Ptolemaic dynastic group monuments that focused on athletic victories of the rulers and their extended family may have existed, although the literary sources and the archaeological record have yet to furnish information on them. Remains of more mundane statuary groups standing on inscribed bases without epigrams have been associated with the early Ptolemies. These monuments are closer in concept to the Geneleos rather than the Daochus groups. A Ptolemaic statuary group was set up by the Aetolian League, an important Ptolemaic ally, at the sanctuary of Apollo in Thermos perhaps around 239 or 238 BCE. [47] Fragments of the base have survived and suggest that the group featured Euergetes, Berenice, and their six children from left to right: the heir to the throne, the later Ptolemy IV Philopator, Arsinoe III, the deified princess Berenice, a son whose name has not survived, but who may have been called Lysimachus, Alexander, and Magas. The group was completed by at least one more figure whose name has also not survived. Scholars have suggested Apollo for the last figure of this dynastic group, the honored god of the sanctuary, but Ptolemy I or Alexander the Great are likely candidates as well. [48]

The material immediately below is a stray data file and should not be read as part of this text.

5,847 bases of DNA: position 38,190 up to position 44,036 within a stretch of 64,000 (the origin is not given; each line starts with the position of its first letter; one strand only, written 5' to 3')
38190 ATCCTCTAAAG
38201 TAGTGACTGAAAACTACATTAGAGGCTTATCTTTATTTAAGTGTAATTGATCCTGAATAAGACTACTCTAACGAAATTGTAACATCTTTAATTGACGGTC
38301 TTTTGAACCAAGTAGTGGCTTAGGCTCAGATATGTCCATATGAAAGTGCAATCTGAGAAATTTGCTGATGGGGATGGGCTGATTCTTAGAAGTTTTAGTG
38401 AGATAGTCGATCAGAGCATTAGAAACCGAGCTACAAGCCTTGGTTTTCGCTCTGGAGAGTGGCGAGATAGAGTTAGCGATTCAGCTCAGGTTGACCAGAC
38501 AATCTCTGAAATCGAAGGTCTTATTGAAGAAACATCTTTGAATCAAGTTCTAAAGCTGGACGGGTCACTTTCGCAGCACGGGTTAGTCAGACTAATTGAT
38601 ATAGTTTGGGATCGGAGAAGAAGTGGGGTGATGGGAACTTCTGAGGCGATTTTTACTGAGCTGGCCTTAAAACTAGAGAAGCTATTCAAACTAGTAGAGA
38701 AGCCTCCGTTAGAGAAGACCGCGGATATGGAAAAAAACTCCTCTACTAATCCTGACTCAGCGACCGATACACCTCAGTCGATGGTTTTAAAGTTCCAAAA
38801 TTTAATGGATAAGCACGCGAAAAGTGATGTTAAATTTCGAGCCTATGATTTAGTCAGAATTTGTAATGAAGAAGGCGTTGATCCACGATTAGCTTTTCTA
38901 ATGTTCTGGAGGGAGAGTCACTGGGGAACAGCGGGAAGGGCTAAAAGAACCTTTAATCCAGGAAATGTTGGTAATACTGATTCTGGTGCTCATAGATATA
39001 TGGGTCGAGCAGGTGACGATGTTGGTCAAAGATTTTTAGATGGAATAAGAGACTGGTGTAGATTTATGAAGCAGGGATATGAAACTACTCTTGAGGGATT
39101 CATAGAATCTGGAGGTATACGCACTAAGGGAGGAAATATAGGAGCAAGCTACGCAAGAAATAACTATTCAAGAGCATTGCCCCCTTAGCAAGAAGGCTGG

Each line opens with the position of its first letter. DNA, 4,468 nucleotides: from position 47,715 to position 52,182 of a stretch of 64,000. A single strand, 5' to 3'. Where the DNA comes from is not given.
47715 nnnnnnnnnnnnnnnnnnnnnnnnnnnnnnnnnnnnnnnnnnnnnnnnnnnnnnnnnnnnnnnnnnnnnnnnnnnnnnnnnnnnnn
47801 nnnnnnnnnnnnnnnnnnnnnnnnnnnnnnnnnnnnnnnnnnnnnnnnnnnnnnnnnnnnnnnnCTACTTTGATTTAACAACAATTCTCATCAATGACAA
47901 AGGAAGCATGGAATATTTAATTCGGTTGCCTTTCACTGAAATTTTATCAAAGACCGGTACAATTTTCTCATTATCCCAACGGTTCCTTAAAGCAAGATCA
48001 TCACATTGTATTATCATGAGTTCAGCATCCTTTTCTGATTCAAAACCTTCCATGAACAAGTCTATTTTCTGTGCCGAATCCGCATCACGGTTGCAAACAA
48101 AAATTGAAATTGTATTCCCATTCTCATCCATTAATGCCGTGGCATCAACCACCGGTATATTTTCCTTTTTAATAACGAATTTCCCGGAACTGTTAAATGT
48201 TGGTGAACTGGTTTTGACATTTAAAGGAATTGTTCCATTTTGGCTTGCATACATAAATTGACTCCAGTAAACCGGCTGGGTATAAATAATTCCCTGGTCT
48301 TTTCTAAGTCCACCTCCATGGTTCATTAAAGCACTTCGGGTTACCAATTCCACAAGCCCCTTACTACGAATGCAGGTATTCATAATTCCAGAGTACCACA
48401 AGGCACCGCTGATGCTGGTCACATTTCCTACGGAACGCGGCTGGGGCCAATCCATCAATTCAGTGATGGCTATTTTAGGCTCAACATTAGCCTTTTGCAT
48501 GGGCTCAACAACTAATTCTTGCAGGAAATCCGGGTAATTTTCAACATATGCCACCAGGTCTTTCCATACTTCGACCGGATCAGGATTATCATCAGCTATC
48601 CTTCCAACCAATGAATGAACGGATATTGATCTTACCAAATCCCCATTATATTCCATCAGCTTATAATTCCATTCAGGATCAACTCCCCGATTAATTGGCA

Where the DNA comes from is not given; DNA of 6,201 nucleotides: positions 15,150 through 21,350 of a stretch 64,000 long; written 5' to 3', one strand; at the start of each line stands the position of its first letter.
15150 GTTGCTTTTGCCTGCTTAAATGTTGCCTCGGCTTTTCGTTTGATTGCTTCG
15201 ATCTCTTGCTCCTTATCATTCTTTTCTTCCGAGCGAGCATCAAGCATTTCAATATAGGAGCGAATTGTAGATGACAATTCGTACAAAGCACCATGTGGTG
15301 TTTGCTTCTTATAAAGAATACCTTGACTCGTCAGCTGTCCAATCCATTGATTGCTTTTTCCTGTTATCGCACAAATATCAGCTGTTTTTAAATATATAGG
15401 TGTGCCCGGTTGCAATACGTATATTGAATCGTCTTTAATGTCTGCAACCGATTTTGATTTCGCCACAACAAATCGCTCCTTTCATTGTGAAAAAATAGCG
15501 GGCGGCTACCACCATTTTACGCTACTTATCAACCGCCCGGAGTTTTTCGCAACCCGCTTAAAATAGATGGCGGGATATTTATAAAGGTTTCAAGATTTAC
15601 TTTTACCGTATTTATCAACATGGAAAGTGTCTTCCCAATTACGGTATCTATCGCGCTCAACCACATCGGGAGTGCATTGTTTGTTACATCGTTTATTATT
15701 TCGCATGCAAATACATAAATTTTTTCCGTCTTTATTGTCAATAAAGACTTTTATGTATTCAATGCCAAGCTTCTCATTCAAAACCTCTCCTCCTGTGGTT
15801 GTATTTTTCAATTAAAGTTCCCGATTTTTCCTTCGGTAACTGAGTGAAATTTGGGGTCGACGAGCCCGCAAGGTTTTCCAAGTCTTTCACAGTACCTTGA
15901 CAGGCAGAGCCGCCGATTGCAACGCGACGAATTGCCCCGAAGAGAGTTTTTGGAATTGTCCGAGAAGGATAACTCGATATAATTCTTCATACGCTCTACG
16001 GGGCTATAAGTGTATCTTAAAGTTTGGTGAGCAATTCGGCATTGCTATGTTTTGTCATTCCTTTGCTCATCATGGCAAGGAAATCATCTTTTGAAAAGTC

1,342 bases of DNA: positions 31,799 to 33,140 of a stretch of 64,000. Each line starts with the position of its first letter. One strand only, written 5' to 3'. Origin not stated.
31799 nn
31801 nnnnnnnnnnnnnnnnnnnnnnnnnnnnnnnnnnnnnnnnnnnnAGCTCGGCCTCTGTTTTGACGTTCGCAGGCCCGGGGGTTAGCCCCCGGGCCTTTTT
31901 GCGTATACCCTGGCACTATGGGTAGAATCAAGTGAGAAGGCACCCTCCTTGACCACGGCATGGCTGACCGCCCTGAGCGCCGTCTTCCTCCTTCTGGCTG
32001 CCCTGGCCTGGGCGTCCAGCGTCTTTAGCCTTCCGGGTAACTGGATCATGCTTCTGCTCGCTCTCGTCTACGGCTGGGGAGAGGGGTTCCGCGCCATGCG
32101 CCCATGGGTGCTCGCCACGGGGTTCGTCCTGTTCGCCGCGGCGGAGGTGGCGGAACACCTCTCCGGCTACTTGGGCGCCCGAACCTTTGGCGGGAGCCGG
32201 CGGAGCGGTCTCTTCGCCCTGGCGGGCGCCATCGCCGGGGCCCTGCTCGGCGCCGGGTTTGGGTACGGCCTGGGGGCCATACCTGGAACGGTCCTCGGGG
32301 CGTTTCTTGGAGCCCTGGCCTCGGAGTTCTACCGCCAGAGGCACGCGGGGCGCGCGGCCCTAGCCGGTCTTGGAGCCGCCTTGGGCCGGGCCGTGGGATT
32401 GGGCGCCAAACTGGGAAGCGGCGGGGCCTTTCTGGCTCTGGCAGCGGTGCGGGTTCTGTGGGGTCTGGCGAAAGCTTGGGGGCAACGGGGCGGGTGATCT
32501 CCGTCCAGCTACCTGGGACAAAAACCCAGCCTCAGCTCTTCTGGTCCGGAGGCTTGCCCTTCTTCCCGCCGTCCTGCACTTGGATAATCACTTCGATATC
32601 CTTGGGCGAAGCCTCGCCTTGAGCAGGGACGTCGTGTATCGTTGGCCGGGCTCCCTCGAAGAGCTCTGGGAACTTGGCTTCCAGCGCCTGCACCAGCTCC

A second dynastic group monument in honor of Ptolemy III was dedicated by the Aetolians in the venerable Panhellenic sanctuary of Apollo at Delphi which they controlled during the third and second centuries BCE. A few fragments of its base have survived, but its reconstruction suggests that it was very similar to the one from Thermos and represented again Euergetes and his immediate family. Both Ptolemaic groups meant more to the Aetolians than a mere expression of gratitude and displayed at the same time the League’s high connections. The prominent position of prince Ptolemy, the heir to the Egyptian throne, in the group was an expression of the Aetolians’ hope for the continuation of Ptolemaic military support into the reigns of Euergetes’s successors. [49]